You already know that branding is vital for your business or organization. However, some people overlook the importance of brand colors. The right color can reach your customer base and convey a message about your brand. It can be challenging to find the right palette for your needs. Let’s look at a few branding color palettes and find the best one for you.
What Are Brand Colors?
The key components of your brand’s visual identity are brand colors. In most cases, these colors are three to eight colors that create a palette that reflects your brand’s style and personality. Before you choose a color palette, you need to know that there are two types of colors for your brand: primary and secondary.
Primary Brand Colors
With a primary brand palette, these colors are consistently used in your graphics, signage, and publications. These colors will rarely change since they are central to your brand’s visual identity. All of these primary colors are associated with your logo and other graphics. For example, when someone mentions Coca-Cola, they might associate that brand with red and white colors.
Secondary Brand Colors
Along with the primary colors, secondary brand colors are also crucial to your branding. These colors are part of the complementary color palette to the primary colors. In most cases, these colors are updated to reflect changing marketing goals and strategy trends. For instance, a few companies may want to target younger consumers. As a result, they will adjust their color palette to reflect those current color trends that appeal to a younger audience.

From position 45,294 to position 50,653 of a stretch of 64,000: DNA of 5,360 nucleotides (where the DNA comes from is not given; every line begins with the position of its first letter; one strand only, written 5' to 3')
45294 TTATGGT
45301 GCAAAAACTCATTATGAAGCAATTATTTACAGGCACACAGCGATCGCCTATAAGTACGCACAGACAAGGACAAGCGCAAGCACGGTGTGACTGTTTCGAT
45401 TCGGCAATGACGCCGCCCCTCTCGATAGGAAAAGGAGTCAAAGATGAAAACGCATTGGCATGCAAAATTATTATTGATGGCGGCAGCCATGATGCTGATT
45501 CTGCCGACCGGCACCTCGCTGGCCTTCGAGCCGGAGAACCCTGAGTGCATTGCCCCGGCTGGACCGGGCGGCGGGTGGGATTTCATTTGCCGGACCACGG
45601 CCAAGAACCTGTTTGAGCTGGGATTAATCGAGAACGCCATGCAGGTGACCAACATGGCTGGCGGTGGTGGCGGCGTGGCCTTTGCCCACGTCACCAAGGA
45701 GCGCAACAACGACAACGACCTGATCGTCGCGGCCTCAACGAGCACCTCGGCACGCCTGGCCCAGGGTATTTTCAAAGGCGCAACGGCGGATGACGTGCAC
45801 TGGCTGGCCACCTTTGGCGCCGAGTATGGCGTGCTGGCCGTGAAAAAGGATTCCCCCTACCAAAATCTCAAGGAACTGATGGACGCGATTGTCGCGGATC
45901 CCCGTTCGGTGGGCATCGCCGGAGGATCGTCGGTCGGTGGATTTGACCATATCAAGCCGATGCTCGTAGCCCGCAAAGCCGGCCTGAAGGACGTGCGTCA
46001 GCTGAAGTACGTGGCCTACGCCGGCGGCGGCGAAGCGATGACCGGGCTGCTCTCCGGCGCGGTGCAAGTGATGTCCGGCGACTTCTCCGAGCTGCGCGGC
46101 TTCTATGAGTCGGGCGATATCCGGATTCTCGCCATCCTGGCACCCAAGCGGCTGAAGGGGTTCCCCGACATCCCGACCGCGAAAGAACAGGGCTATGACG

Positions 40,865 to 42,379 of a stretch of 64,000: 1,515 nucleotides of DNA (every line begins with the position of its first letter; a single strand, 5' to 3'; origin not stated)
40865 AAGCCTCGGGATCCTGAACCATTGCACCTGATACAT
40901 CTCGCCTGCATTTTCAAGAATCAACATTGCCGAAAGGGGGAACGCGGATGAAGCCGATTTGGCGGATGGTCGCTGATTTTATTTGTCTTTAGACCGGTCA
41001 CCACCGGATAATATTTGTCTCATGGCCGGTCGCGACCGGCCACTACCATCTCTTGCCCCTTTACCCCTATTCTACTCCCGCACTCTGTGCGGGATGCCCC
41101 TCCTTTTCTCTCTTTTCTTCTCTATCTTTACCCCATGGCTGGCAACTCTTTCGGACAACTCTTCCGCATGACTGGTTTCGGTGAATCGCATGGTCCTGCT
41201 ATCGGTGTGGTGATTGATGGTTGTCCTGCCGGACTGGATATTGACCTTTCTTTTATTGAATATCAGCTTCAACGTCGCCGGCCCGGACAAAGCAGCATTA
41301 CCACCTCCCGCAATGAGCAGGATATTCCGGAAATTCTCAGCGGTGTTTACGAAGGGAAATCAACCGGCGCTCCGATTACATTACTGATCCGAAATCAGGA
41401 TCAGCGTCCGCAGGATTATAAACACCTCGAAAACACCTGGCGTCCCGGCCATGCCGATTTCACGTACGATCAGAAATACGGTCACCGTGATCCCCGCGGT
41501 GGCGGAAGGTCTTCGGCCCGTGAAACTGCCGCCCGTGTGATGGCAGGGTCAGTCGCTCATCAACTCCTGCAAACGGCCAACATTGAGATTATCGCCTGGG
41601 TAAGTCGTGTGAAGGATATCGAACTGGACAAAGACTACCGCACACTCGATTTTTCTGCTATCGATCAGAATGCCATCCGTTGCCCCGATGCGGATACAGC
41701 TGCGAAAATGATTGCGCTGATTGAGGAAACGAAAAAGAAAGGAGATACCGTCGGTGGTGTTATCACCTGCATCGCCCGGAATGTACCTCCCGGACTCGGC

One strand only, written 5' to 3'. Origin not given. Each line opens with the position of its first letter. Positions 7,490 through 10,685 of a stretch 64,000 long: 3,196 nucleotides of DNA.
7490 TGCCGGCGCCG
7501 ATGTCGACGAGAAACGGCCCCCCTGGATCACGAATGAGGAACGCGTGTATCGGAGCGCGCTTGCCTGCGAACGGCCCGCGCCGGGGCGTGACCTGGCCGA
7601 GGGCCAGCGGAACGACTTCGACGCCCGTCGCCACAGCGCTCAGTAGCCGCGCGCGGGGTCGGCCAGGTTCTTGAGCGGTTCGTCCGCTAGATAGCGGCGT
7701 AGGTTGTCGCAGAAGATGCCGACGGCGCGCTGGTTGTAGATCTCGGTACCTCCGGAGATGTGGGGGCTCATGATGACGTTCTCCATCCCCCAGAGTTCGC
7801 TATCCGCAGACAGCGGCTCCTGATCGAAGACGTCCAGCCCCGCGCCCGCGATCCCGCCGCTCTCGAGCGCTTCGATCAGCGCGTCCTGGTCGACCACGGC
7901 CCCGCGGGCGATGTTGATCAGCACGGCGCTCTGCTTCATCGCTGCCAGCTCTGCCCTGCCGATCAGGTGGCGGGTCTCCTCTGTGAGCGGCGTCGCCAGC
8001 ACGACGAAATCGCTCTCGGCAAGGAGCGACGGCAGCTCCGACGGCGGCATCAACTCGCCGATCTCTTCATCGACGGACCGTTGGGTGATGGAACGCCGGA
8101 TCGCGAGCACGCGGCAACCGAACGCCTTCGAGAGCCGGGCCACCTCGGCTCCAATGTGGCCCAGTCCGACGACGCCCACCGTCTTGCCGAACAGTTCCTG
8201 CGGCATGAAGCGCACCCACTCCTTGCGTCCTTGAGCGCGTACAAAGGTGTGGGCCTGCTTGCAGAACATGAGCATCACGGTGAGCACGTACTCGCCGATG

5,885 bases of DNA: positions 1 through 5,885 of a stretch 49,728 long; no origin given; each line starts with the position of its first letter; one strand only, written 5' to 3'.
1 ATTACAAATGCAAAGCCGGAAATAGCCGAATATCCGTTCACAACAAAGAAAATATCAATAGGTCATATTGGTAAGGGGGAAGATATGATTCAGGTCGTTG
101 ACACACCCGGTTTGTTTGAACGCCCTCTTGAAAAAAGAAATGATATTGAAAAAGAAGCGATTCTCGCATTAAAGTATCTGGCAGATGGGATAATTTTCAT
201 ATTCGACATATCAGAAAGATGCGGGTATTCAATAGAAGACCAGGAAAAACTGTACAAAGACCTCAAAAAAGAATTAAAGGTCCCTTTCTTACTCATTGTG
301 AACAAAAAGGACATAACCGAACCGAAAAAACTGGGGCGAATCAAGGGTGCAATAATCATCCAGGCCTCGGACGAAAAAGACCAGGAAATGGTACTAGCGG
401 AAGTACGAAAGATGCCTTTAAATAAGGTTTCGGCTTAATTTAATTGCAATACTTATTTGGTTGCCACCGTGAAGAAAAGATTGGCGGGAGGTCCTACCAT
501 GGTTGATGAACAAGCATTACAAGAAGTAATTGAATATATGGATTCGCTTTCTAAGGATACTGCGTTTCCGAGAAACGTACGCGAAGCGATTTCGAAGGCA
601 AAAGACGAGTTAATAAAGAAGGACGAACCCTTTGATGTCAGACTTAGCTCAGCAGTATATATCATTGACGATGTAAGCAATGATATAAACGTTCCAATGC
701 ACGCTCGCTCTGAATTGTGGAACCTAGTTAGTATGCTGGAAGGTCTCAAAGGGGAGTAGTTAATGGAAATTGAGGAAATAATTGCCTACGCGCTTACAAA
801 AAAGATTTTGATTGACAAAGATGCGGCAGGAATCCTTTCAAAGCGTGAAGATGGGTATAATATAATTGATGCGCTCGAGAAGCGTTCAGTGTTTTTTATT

Like a primary palette, you can use secondary colors for your brand’s website, packaging, and social media. However, remember that you should not include it in more than 50 percent of the design. If you need help to choose the right colors for your primary or secondary palette, a Philadelphia branding and design agency can provide a few tips.
The Importance of Branding Colors
You should have about two primary brand colors and four to five secondary colors. With a healthy mix of secondary colors, you have some flexibility for your design and marketing needs.
There are many reasons you need to use primary and secondary colors in your branding. Since colors can trigger different feelings, choose the right ones for your brand. When someone looks at a specific color, they associate it with an emotion. However, everyone views colors differently. In some cases, black could be considered an elegant color, but it could also invoke feelings of depression for certain viewers. Context matters in your branding. Choosing a color is essential, but how you use it holds even more importance. Colors are subjective. For that reason, you need to be prudent when selecting colors for your branding palette.
Brand colors can also play a significant role in decision-making. As previously mentioned, colors trigger a consumer’s emotions. When someone makes a choice, they will usually base that action on emotion. You have the perfect opportunity to create a powerful emotional connection to your audience with branding. Think about this example. When you go into a grocery store and need a product, you are more likely to choose the one with brand colors that trigger an interest in your mind.